A stone cast away from Malmö, in Scania region, lies the most idyllic city in Sweden: Lund. From all the cities I have been to in Sweden, the one I fell in love with right from the very start was Lund. Why? Because it feels like it has its own soul, personality and character. For such a small city, it is exuberantly full of life. The old city centre is all the time filled with people, no matter the weather, time and day of the month. Students at Lund University stroll around the city with their newly made uni friends. It is a pleasure to be surrounded by such an atmosphere! That is why in this article, I am going to show how you can experience the old town to its fullest! Lund is a perfect one-day trip from Malmö and even Copenhagen, so this article will cover the most important things you can see and do in the old town of Lund, Sweden.
Interesting facts about Lund:
- The city dates back to 990, being the second oldest city in Sweden
- 1103 it became the seat of the archbishop of all Scandinavia
- During the middle ages, Lund was referred to as Scandinavia’s Rome, where Lund’s Cathedral was built in 1145
- The second oldest university in Sweden lies here: Lund University, built in 1666
- Lund University is in top 100 universities in the world
- Around 98000 people live in Lund
Experience Lund’s old town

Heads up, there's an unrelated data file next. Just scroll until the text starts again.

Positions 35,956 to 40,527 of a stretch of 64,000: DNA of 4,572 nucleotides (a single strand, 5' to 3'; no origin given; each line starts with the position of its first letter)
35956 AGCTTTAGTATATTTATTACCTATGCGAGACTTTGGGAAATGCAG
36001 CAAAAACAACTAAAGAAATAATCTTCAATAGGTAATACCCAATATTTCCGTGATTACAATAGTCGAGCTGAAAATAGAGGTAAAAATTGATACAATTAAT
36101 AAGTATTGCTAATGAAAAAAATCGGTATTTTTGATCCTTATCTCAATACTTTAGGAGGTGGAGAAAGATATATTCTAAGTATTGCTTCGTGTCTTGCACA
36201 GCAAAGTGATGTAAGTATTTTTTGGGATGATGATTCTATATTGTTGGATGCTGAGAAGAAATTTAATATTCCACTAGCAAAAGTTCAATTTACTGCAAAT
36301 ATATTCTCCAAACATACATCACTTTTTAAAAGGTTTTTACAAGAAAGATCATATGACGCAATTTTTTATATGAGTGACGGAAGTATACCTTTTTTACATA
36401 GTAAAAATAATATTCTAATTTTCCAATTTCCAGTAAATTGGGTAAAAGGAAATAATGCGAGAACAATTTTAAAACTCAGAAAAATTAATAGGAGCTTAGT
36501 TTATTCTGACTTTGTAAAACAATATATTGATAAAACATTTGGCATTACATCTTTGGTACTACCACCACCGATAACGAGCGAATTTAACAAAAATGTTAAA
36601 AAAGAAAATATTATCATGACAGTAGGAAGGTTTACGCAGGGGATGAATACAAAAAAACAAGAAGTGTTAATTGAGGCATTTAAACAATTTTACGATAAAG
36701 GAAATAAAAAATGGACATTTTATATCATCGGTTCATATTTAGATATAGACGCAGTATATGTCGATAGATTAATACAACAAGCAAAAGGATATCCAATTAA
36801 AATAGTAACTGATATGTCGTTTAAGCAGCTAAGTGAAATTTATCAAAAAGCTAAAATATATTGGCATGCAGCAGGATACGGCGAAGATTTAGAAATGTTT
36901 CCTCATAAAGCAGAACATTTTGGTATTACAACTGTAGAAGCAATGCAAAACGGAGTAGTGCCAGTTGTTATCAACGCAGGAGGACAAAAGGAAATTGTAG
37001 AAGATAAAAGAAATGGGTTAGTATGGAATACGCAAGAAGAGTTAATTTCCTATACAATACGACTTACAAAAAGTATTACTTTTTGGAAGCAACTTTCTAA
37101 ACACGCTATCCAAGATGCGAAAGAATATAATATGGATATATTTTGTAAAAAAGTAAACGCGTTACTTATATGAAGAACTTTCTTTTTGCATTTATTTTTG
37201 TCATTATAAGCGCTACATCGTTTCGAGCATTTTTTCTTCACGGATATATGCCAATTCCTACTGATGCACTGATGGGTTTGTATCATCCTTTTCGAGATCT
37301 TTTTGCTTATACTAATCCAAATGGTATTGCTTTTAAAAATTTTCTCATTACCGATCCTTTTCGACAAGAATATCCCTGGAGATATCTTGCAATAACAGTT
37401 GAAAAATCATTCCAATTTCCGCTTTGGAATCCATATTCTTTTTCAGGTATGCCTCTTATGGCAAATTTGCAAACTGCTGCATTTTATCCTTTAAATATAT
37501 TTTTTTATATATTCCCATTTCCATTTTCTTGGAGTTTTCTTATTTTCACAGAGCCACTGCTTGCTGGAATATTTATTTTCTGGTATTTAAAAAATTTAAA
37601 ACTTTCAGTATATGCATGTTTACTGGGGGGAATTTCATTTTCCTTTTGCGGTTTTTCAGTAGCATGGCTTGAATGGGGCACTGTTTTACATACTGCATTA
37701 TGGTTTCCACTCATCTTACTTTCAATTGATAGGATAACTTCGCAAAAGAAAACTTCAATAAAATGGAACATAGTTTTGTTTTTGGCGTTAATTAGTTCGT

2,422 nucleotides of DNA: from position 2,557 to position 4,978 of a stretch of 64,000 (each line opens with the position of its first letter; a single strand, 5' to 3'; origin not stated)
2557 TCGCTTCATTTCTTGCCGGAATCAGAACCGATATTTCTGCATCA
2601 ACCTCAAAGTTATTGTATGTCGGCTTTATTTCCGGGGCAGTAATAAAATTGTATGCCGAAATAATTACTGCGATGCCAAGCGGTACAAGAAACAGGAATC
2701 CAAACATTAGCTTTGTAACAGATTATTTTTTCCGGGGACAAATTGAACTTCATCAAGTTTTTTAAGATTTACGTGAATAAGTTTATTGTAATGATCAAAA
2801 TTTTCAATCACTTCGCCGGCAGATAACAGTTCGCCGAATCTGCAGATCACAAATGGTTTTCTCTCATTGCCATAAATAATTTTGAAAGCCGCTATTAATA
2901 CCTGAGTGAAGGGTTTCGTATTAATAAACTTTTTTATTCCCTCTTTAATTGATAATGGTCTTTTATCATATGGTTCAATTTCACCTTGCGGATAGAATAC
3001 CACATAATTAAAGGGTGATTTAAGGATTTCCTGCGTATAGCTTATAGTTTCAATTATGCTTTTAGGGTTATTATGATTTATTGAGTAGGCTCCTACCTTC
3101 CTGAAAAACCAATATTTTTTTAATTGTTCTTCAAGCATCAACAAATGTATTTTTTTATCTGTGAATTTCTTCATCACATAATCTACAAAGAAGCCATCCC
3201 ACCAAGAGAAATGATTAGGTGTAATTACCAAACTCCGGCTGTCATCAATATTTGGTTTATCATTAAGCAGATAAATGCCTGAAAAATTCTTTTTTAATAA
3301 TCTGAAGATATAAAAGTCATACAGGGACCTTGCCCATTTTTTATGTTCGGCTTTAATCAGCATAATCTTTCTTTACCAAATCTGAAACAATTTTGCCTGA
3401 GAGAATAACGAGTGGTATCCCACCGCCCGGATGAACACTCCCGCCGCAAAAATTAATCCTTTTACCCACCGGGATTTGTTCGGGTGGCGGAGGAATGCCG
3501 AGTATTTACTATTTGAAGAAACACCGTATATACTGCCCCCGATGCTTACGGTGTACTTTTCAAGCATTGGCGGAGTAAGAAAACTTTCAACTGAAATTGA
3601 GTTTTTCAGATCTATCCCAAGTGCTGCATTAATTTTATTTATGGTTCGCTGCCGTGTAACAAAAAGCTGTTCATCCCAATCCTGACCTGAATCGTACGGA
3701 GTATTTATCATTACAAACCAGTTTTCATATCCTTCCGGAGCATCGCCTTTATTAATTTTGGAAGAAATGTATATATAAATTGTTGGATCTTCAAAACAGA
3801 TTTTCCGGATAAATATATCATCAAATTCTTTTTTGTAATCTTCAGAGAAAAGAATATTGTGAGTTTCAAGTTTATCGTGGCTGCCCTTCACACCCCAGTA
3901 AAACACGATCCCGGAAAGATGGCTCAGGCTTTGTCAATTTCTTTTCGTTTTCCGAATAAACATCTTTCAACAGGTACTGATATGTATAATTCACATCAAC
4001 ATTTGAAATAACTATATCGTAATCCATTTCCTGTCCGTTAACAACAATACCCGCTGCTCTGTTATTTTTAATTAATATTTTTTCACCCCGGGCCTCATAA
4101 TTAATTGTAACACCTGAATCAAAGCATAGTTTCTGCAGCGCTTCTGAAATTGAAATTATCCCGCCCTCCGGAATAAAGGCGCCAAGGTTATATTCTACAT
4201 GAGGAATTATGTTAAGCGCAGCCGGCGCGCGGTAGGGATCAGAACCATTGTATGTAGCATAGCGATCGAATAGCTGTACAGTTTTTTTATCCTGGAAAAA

Old towns are mesmerising. The reason for that is due to their well-preserved historical atmosphere. Experiencing a city’s old town is like going back to the roots of its establishment, while at the same time being surrounded by the present time. Also, some of the most important sights and things to do are located in the old city. If you love experiencing cities beginning with their old town, then you will definitely find this article worth bookmarking for your next trip to Lund.
Check out these other amazing activities in Lund!
1. Explore Lundagård
Lundagård is a park in the old town of Lund, where one can find important sights such as the main building of Lund University, the King’s house and other university associations. It is a calm place of relaxation, encompassing both nature and historical sights.
Going straight from the central station through Lund’s old town, you reach this impressive park filled with historical vestiges and green nature. From afar, you notice the white, giant, university building that looks like a palace from knights’ fairytales. Its facade is so well-kept, clean and perfected with singular details that you might not believe it was built more than 150 years ago.
Above all, it lies perfectly at the top of the University Square, as though supervising every movement and living being. It is truly imposing.
Leaving the University Square, and continuing walking through Lundagård you can find another historical remnant – the King’s House (Kungshuset). Interestingly, besides it being built in the 16th century, it was used as the main university building until 1800. Throughout the years it functioned as a university, it even encompassed an anatomic theatre, where dissections took place.
It is interesting to see how the university evolved from a smaller structure, almost unnoticeable nowadays compared to the grandiose white building. Which clearly, cannot escape your sight!
2. Walk on Lund’s idyllic old town streets
Another way to experience the old town of Lund, Sweden is to walk on its idyllic streets. Remember the ones from Malmö old town? These are similar, however in my view they are even more charming.